taxonomy


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taxonomy

 [tak-son´ah-me]
the orderly classification of organisms or lists into appropriate categories (taxa), with application of suitable and correct names. adj., adj taxonom´ic.
numerical taxonomy a method of classifying organisms solely on the basis of the number of shared phenotypic characters, each character usually being given equal weight; used primarily in bacteriology.
Miller-Keane Encyclopedia and Dictionary of Medicine, Nursing, and Allied Health, Seventh Edition. © 2003 by Saunders, an imprint of Elsevier, Inc. All rights reserved.

tax·on·o·my

(taks-on'ŏ-mē),
The systematic classification of living things or organisms. Kingdoms of living organisms are divided into groups (taxa) to show degrees of similarity or presumed evolutionary relationships, with the higher categories being larger, more inclusive, and more broadly defined, and the lower categories being more restricted, with fewer species more closely related. The divisions below kingdom are, in descending order: phylum, class, order, family, genus, species, and subspecies (variety). Infra- and supra- or sub- and super- categories can be used when needed; additional categories, such as tribe, section, level, group, etc., are also used.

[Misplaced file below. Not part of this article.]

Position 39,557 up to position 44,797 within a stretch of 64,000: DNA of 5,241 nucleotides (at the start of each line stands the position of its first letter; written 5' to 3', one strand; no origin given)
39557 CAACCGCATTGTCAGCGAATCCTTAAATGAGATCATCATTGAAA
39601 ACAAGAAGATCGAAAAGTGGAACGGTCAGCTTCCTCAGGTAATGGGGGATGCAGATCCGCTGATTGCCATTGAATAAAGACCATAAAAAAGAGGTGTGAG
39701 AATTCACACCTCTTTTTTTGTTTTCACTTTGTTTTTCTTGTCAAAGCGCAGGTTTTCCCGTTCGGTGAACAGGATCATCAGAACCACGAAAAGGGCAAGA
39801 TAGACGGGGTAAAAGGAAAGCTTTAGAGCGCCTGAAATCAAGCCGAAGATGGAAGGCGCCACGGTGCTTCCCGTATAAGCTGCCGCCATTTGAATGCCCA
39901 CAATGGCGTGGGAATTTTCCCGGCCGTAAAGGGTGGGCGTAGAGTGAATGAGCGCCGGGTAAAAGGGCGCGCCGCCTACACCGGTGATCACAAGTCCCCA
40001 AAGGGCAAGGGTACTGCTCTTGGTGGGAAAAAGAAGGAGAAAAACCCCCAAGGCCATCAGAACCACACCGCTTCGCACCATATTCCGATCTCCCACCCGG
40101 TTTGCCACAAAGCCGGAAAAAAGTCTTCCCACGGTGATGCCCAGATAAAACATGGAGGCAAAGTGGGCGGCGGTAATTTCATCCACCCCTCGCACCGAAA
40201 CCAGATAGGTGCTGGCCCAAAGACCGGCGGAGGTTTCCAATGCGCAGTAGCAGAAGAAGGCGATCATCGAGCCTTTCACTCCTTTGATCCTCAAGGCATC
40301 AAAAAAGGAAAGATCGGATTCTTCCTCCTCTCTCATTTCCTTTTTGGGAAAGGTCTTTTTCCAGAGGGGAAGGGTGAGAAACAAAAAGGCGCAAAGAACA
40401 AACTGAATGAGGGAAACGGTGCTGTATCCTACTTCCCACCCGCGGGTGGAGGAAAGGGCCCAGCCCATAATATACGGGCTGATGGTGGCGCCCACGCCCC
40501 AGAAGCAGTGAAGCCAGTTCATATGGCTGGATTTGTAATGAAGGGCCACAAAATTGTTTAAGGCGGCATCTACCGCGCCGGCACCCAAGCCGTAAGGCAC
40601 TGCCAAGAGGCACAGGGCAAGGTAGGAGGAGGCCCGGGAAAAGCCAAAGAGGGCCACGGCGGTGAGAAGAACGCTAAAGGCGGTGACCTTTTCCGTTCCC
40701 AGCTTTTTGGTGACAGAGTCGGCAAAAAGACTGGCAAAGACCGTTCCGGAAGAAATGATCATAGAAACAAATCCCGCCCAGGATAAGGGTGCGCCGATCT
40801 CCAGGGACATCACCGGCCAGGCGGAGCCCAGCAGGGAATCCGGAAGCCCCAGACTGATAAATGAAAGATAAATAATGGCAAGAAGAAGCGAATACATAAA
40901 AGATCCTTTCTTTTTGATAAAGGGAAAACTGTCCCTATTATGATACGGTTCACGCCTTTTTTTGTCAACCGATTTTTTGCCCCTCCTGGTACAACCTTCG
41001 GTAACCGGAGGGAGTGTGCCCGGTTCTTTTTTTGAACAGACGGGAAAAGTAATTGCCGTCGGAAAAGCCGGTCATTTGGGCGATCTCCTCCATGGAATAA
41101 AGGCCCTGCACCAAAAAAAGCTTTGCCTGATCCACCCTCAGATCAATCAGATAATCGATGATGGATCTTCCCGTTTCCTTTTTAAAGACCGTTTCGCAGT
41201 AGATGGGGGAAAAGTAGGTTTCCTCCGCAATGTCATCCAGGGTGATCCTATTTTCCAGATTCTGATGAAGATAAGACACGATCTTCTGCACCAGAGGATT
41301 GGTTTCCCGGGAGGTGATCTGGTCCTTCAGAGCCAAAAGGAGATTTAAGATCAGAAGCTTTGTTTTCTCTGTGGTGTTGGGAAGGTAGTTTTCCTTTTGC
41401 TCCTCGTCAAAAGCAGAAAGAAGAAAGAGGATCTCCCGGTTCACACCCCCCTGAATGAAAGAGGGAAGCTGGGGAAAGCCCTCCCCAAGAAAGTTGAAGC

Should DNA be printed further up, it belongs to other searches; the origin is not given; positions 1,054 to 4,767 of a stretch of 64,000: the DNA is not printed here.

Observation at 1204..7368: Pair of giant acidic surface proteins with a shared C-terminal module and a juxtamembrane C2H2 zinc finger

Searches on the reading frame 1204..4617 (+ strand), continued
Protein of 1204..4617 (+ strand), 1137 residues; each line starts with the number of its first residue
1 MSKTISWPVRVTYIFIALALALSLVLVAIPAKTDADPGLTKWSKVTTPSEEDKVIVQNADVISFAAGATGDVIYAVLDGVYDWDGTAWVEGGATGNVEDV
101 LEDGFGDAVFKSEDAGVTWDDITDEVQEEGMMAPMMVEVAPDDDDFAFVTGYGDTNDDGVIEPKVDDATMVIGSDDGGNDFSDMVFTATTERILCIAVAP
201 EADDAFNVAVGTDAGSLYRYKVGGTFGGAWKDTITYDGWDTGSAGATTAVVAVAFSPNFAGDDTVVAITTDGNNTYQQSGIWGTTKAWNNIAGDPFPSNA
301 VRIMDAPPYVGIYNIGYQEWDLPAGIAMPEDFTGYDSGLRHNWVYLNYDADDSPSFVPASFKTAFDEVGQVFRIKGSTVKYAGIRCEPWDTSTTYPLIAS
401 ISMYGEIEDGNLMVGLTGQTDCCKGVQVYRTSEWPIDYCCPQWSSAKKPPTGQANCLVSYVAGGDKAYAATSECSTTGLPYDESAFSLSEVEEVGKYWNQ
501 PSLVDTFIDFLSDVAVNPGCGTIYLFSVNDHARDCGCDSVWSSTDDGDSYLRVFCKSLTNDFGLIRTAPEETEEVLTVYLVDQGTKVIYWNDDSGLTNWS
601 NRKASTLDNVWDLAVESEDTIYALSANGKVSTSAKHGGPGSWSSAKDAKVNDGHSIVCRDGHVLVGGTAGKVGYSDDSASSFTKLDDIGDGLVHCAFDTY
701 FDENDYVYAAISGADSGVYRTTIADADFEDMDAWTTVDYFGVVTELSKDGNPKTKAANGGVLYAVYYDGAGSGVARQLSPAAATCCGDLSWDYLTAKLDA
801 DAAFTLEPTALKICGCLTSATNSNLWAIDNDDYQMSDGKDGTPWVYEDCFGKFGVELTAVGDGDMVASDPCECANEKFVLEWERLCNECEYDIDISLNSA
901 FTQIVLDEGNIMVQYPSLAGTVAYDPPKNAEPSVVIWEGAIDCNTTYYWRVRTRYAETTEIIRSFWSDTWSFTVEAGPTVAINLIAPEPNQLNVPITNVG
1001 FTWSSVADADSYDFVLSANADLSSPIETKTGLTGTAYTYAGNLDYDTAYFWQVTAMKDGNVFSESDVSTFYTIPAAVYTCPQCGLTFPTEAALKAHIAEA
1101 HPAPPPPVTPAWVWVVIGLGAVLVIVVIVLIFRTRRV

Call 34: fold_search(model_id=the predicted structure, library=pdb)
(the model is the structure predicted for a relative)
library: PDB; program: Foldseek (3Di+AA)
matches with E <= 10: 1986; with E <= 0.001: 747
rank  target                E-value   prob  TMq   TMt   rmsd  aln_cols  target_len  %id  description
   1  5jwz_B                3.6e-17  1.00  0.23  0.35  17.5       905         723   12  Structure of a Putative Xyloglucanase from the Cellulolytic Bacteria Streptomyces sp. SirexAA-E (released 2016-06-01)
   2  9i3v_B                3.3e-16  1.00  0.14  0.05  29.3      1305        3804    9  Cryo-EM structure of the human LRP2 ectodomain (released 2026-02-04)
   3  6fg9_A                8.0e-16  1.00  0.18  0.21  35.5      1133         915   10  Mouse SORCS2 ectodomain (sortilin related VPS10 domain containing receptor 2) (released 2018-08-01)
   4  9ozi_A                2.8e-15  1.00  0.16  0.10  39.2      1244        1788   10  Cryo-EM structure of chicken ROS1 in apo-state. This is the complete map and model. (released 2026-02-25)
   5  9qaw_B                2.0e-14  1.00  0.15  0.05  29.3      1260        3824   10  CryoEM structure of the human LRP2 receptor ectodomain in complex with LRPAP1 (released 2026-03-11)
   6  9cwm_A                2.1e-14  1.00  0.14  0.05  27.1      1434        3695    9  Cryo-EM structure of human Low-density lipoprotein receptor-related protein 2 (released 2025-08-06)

[G. taxis, orderly arrangement, + nomos, law]
Farlex Partner Medical Dictionary © Farlex 2012

taxonomy

(tăk-sŏn′ə-mē)
n. pl. taxono·mies
1. The classification and naming of organisms in an ordered system that is intended to indicate natural relationships, especially evolutionary relationships.
2. The science, laws, or principles of classification.
3. An ordered arrangement of groups or categories: a taxonomy of literary genres.

tax·on′o·mist n.
The American Heritage® Medical Dictionary Copyright © 2007, 2004 by Houghton Mifflin Company. Published by Houghton Mifflin Company. All rights reserved.

tax·on·o·my

(taks-on'ŏ-mē)